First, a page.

The Playgoer: Next at NYTW?

Custom Search

Thursday, March 23, 2006

Next at NYTW?

I hear that New York Theatre Workshop plans to finally announce their next show this week, and that it will open first week of May.

Remember, My Name is Rachel Corrie was supposed to open last night, March 22. Think back to four (!) weeks ago when this story broke. If you're Jim Nicola had it to do all over again, would you have gone ahead with the show, deal with the protests, etc, and be basking in some probably nice reviews this morning? Or... would you relive the past month? In hindsight, which seems worse?

And if you're the NYTW board, are you really happy about your theatre now being dark for practically two whole months over this???

Stay tuned and keep clicking here. It will be refreshing not to see Niocla's painfully out of date Macrh 14 statement up there anymore.


Anonymous said...

Here's a relevant quote from Democracy Now's transcript:

LYNN MOFFAT: I would say – well, pulled is a rough word, but I would say that 50% of the productions that we schedule do not happen in the schedule that we had originally intended. That's a lot. That's half.

KATHARINE VINER: But with six weeks notice, Lynn?

LYNN MOFFAT: Yes, with six weeks notice. Well, I mean, Katharine, you have to remember, you know, Rachel Corrie wasn't coming into an empty spot in the theater. There had been another artist booked there, and we had come to an agreement with him to --


LYNN MOFFAT: -- move him, move his show into the next season, so we could do Rachel Corrie.

If NYTW are really so very flexible, if they really "reschedule" plays on a few weeks' notice all the time and in fact have something else they were originally going to stage in the Corrie slot, why are they dark???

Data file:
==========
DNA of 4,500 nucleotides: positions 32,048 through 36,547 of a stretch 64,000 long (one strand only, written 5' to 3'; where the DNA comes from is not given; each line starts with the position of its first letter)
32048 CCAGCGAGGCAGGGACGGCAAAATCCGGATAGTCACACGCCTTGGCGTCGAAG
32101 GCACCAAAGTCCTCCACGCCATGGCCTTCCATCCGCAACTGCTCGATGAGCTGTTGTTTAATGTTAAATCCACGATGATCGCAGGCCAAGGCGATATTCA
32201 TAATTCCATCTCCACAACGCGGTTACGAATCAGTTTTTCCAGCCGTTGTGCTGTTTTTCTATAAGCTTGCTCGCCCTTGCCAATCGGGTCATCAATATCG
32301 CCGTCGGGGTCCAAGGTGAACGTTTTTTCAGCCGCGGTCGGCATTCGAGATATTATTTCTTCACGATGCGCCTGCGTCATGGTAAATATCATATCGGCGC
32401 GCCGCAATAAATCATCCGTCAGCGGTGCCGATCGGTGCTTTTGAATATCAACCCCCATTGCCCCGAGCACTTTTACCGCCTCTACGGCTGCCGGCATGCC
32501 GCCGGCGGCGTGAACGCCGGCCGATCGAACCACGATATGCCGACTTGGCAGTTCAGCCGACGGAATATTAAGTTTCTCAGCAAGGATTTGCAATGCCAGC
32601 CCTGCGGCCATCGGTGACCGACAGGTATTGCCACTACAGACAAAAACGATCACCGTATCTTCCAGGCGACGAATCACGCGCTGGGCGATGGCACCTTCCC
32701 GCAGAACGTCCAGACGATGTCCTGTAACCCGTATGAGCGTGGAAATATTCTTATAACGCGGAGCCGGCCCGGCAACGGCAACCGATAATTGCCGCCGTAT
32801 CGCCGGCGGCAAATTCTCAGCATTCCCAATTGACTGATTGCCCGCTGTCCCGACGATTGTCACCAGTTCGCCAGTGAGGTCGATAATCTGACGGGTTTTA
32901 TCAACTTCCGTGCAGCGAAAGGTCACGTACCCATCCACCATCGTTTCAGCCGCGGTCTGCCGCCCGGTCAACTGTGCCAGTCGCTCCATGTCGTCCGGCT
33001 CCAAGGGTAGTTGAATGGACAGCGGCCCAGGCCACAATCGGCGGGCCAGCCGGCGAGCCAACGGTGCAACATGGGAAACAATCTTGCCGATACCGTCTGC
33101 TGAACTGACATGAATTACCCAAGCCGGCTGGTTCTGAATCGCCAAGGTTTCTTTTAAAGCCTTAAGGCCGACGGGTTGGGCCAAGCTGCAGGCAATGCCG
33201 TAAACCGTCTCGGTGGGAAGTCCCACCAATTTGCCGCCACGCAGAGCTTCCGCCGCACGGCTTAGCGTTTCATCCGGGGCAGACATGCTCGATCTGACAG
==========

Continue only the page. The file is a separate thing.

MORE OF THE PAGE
It doesn't add up.

Anonymous said...

Of course it doesn't add up. Because NYTW is knee-deep in damage control. The statements coming out now are filtered through six layers of PR spin.

If this was really all about theatre logistics and visas and business details, Moffat would have a point when she charges that "pulled" is a harsh word.

But to believe the "theatre logistics" explanation, you need to erase from your memory the original NYT article, the Observer article and the original website statement.

Jim Nicola said he talked to friends who had problems with the play. He said he pulled the play because of the edgy political situation. These things are matters of record.

Nicola can disown these statements (his job probably hangs in the balance) but at this point, why on earth should we believe him?

Anonymous said...

How could they be ready to announce a new show? My community has not been consulted. What about contextualization? People must be prepared! They mustn't yet announce! AHHHHH!!!!!!!!

freespeechlover said...

I watched the Democracy Now show, say the body language of Nicola and Moffat and attended the event at Riverside Church. I cannot begin to tell you how eerily this event parallels one at my university last year in which a small group of "Concerned Citizens" worked behind the scenes to try and massage an art exhibit by Palestinian American artist, Emily Jacir. In our case, the exhibit was not postponed and went ahead without any contexualizing "literature" next to it (the CCs goal once they had to face that the exhibit was coming). But NOT after a struggle initiated by the artist herself that involved artists emailing the university from all over the world. It was a ridiculous case of the university self-destructive behavior having to be corrected by the artist, and she had to do it, because only an "outsider" could have cleaned things up, because of donors, the art museum supervisor at the time, and art museum "community" "support" were all immeshed with passionate Zionists who likely made less passionate ones want to keep quiet. Jim Nicola and Lynn Moffat paralled our Museum Director and his then supervisor who heads our endowment association in body language and personality. You have the naive, "I'm-learning-as-I-go," looking away from the camera guy and the public relations phallic mother. Unbelievable. What is it about white masculinity in America that leads to these kind of couplings where gay men need these kind of women's protection??? It's a sad statement on the absence of progress on the gender front.